Brands: A Cultural Perspective
Lecturer: Jacob Östberg
School of Business
Individual take-home exam
3 June 2009
The current paper discusses how and why a particular brand functions as a cultural resource and how companies benefit from this brand functioning as a cultural resource. The brand selected for the discussion is the Japanese fashion line Comme des Garçons. The paper is divided into two parts. The first part defines the concept of ‘cultural resource’ from the branding perspective and prepares ground for the argumentation by referring specifically to the readings from the course literature. The second part gives a short introduction of the brand Comme des Garçons and argues how and why it is a ‘cultural resource’ based on the course literature and the cultural landscape of the brand. A discussion on the benefits of the cultural branding of Comme des Garcons is included at the end of each subsection. Theoretical framework
Brand researchers have argued for some time that there is a close link between brands and culture. Schroeder and Salzer-Mörling (2006) maintain that brand has become increasingly important in the cultural setting and that contemporary brands are influenced by basic cultural processes such as ‘historical context, ethical concerns, and consumer response’ (p. 1). Schultz and Hatch (2006) state that corporate branding is the interconnection of image, vision as well as culture and identity. Balmer (2006) also claims that the fields of culture and branding ‘are inextricably linked’ because culture helps us to understand brands while through a powerful lens of brands we can comprehend cultures. Furthermore, Bengtsson and Östberg (2006) contend that a brand is a culturally constructed symbol, created by multiple ‘authors’ who fill it with symbolic content. Similarly, Uggla (2006) and Bergvall (2006) point out that brand creation is not an internal process, but rather an interaction with a network of multiple cultural levels. In his cultural branding model, Holt (2004) suggests that iconic brands functions like cultural activists, leading cultural changes and have ‘a cultural halo effect’, or a powerful myth that enhance the brand’s values (p. 10). The above brand researchers seem to suggest that brands and branding constantly appear in culture. As such, in looking at a brand as a cultural resource, it is required to look at the cultural landscape of that brand or how the brand engages culture and how culture envelops the brand. As suggested by Schroeder and Salzer-Mörling (2006) in Brand Culture, this cultural resource/landscape of a brand includes brand identity, brand communities, contradictions and paradoxes of brands, branding ethics, multilevel brand interaction, brand meaning, marketing communications, etc. The following paragraphs will look at some of these aspects of brand landscape which deem suitable for the discussion of the chosen brand – Comme des Garçons.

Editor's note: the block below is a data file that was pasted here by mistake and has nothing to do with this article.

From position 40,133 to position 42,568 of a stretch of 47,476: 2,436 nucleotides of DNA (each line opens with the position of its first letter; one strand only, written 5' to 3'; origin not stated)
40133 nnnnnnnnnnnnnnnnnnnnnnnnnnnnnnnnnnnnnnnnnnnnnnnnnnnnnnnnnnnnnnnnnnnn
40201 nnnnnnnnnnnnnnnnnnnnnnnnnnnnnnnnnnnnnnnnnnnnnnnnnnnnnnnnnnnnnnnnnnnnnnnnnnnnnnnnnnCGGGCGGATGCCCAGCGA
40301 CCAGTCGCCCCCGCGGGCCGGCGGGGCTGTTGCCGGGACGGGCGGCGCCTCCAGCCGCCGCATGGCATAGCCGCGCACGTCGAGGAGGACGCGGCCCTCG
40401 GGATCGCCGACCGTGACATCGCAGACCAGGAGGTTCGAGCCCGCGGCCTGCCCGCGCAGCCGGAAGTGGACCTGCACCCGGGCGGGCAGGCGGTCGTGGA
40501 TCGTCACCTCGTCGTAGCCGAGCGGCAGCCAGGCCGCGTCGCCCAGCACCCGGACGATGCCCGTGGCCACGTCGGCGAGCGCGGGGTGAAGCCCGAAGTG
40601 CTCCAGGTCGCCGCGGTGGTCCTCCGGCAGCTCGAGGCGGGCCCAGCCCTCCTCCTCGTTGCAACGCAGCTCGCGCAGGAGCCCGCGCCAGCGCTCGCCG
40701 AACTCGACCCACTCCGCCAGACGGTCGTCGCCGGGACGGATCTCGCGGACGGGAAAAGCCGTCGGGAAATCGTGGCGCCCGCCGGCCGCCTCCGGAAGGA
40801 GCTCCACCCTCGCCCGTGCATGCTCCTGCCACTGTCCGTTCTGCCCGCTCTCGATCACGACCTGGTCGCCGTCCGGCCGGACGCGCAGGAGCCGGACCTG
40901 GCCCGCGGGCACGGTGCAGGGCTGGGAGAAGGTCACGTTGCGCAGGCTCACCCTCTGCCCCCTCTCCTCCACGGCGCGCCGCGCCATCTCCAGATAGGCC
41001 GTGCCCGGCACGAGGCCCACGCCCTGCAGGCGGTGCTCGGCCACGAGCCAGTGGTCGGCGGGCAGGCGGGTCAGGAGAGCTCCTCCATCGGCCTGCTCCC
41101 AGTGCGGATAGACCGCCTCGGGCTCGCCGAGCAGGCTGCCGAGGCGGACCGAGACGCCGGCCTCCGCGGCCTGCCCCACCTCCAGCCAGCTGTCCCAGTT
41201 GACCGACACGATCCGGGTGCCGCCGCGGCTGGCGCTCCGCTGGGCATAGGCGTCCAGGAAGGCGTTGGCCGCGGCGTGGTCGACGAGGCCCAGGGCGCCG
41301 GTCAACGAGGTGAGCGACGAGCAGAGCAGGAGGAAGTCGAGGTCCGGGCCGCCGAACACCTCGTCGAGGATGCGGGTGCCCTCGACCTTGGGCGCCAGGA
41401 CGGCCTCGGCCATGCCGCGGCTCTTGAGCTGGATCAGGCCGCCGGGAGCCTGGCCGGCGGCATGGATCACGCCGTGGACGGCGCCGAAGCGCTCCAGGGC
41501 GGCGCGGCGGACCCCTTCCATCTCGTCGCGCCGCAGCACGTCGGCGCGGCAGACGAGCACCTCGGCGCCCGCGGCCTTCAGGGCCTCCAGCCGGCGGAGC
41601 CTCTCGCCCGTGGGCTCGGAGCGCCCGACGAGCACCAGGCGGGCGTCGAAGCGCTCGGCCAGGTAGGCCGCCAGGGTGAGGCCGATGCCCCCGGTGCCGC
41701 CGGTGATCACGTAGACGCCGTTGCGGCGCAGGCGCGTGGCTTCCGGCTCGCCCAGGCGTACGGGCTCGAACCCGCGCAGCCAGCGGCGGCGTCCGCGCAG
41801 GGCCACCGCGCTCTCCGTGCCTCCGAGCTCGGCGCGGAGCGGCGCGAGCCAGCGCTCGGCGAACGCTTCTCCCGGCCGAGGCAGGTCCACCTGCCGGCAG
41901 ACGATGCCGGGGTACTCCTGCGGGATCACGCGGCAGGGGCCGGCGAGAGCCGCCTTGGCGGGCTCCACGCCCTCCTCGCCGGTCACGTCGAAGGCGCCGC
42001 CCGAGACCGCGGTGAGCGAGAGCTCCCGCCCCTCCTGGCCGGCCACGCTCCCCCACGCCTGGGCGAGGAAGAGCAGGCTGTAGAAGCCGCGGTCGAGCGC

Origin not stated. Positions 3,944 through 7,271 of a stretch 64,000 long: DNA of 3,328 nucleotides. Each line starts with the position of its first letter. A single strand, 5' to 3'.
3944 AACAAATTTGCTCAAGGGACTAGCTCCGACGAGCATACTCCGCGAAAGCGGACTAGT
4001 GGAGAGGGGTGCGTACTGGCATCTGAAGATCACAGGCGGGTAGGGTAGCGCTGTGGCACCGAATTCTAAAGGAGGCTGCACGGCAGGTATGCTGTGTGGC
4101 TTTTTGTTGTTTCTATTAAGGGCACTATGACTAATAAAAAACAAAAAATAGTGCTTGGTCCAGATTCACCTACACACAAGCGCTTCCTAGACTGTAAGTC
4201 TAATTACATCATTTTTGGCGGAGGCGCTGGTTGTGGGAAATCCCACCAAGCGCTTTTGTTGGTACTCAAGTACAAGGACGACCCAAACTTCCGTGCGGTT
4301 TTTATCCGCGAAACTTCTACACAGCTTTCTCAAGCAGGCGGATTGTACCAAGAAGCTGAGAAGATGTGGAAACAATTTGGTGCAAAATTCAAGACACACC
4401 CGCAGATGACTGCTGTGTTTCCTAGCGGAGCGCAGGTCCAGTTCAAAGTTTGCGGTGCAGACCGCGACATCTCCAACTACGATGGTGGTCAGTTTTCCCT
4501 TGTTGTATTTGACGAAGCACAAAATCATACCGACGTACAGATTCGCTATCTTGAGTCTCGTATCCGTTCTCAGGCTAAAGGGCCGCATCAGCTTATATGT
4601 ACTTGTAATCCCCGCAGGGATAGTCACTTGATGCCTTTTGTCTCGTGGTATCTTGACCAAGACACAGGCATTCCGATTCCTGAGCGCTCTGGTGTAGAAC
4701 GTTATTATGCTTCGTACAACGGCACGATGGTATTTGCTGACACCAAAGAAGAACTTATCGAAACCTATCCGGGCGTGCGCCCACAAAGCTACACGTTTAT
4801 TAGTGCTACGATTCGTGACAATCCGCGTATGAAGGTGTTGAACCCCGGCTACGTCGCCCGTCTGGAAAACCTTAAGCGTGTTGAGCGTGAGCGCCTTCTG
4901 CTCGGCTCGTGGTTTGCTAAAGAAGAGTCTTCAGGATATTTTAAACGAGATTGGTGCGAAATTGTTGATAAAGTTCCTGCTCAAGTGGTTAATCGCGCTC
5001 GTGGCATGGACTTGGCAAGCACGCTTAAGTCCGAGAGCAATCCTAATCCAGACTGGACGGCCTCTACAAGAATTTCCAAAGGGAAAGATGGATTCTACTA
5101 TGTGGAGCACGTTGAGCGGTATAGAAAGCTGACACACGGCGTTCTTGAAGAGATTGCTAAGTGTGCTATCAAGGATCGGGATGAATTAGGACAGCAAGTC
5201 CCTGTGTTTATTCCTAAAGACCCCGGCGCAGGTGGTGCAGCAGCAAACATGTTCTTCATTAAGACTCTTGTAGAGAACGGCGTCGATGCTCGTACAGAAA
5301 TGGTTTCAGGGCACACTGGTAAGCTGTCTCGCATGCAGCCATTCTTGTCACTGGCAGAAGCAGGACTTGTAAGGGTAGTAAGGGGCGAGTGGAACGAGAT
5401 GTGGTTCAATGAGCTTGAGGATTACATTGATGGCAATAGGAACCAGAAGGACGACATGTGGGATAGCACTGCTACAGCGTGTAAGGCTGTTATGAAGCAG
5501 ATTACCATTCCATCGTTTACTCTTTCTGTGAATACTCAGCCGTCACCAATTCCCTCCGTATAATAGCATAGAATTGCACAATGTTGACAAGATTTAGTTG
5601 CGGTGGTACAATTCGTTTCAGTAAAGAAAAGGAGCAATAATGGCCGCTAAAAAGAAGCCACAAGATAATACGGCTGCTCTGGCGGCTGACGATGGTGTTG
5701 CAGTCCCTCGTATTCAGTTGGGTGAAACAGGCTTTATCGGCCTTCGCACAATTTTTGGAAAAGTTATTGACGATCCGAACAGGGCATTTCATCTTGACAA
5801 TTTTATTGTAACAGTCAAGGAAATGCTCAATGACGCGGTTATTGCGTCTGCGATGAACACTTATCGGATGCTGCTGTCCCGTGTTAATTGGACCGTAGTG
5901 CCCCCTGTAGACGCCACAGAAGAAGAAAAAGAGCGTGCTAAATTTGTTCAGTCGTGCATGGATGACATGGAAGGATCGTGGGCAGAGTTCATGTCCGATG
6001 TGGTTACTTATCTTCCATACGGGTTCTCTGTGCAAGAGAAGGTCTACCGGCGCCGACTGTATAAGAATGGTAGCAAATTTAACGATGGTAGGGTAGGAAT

Kapferer characterizes brand identity as the brand’s ‘innermost substance’. There are several approaches to brand identity. A functionalistic perspective on identity suggests that the brand strategist should define brand identity and communicate this to consumers in order to evoke a brand image that is consistent with the brand’s identity. A number of scholars, however, criticize this conventional view on brand identity arguing that it fails to take into account consumers’ active negotiation of brand meaning. These researchers assert that the process of defining brand identity is not the task of the brand strategist, rather is co-produced with consumers and other stakeholders. Csaba and Bengtsson (2006) believe that brand identity must be understood in the broader context of social and cultural identity. Similarly, Castells characterizes identity as the process of construction of meaning based on a set of cultural attributes,...